“Well, George,” he said to his brother at breakfast, “so you are going to marry Lady Croston?”
Bottles looked up surprised. “Yes, Eustace,” he answered, “if she will marry me.”
Sir Eustace glanced at him. “I thought the affair was settled,” he said.
Bottles rubbed his big nose reflectively as he answered, “Well, no. I don’t think that marriage was mentioned. But I suppose she means to marry me. In short, I don’t see how she could mean anything else.”
Sir Eustace breathed more freely, guessing what had taken place. So there was as yet no actual engagement.
“When are you going to see her again?”
“To-morrow. She is engaged all to-day.”
His brother took out a pocket-book and consulted it. “Then I am more fortunate than you are,” he said; “I have an appointment with Lady Croston this evening after dinner. Don’t look jealous, old fellow, it is only about some executor’s business. I think I told you that I am one of her husband’s executors, blessings on his memory. She is a peculiar woman, your _inamorata_, and swears that she won’t trust her lawyers, so I have to do all the dirty work myself, worse luck. You had better come too.”
“Shan’t I be in the way?” asked Bottles doubtfully, struggling feebly against the bribe.
“It is evident, my dear fellow, that you cannot be _de trop_. I shall present my papers for signature and vanish. You ought to be infinitely obliged to me for giving you such a chance. We will consider that settled. We will dine together, and go round to Grosvenor Street afterwards.”
Bottles agreed. Could he have seen the little scheme that was dawning in his brother’s brain, perhaps he would not have assented so readily.
When her old lover went away reluctantly to dress for dinner on the previous day, Madeline Croston sat down to have a good think, and the result was not entirely satisfactory. It had been very pleasant to see him, and his passionate declaration of enduring love thrilled her through and through, and even woke an echo in her own breast. It made her proud to think that this man, who, notwithstanding his ugliness and awkwardness, was yet, her instinct told her, worth half a dozen smart London fashionables, still loved her and had never ceased to love her. Poor Bottles! she had been very fond of him once. They had grown up together, and it really gave her some cruel hours when a sense of what she owed to herself and her family had forced her to discard him.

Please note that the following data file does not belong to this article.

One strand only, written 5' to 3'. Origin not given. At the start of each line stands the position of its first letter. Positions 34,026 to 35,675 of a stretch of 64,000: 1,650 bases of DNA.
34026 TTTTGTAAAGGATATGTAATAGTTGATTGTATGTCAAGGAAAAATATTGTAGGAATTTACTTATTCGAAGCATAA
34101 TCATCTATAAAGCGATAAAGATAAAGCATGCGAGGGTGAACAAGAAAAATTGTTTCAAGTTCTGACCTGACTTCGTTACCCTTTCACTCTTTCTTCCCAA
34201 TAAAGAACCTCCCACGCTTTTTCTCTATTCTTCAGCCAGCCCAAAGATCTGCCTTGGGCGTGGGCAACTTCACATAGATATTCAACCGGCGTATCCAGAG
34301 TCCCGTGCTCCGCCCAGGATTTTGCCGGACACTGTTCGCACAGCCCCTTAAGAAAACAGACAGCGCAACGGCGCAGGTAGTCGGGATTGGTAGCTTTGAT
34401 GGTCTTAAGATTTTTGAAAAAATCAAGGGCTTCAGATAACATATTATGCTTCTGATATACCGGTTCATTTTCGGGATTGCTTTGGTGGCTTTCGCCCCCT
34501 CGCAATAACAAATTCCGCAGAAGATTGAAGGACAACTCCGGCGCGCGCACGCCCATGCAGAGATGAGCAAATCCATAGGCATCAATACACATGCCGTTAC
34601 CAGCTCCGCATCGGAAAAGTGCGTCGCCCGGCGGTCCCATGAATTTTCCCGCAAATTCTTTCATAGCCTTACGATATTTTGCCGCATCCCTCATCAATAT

She remembered, as she sat there this evening, how at the time she had wondered if it was worth it–if life would not be brighter and happier if she made up her mind to fight through it by her honest lover’s side. Well, she could answer that question now. It had been well worth it. She had not liked her husband, it is true; but on the whole she had enjoyed a good time and plenty of money, and the power that money brings. The wisdom of her later days had confirmed the judgment of her youth. As regards Bottles himself, she had soon got over that fancy; for years she had scarcely thought of him, till Sir Eustace told her that he was coming home, and she had that curious dream about him. Now he had come and made love to her, not in a civilised, philandering sort of a way, such as she was accustomed to, but with a passion and a fire and an utter self-abandonment which, while it thrilled her nerves with a curious sensation of mingled pleasure and pain, not unlike that she once experienced at a Spanish bull-fight when she saw a man tossed, was yet extremely awkward to deal with and rather alarming.
Now, too, the old question had come up again, and what was to be done? She had sheered him off the question that afternoon, but he would want to marry her, she felt sure of that. If she consented, what were they to live on? Her own juncture, in the event of her re-marriage, would be cut down to a thousand a year–she had four now, and was pinched on that; and as for Bottles, she knew what he had–eight hundred, for Sir Eustace had told her. He was next heir to the baronetcy, it was true, but Sir Eustace looked as though he would live for ever, and besides, he might marry after all.
For a few minutes Lady Croston contemplated the possibility of existing on eighteen hundred a year, and what Chancery would give her as guardian of her children in a poky house somewhere down at Kensington. Soon she realised that the thing was not to be done.
“Unless Sir Eustace will do something for him, it is very clear that we cannot be married,” she said to herself with a sigh. “However, I need not tell him that just yet, or he will be rushing back to South Africa or something.”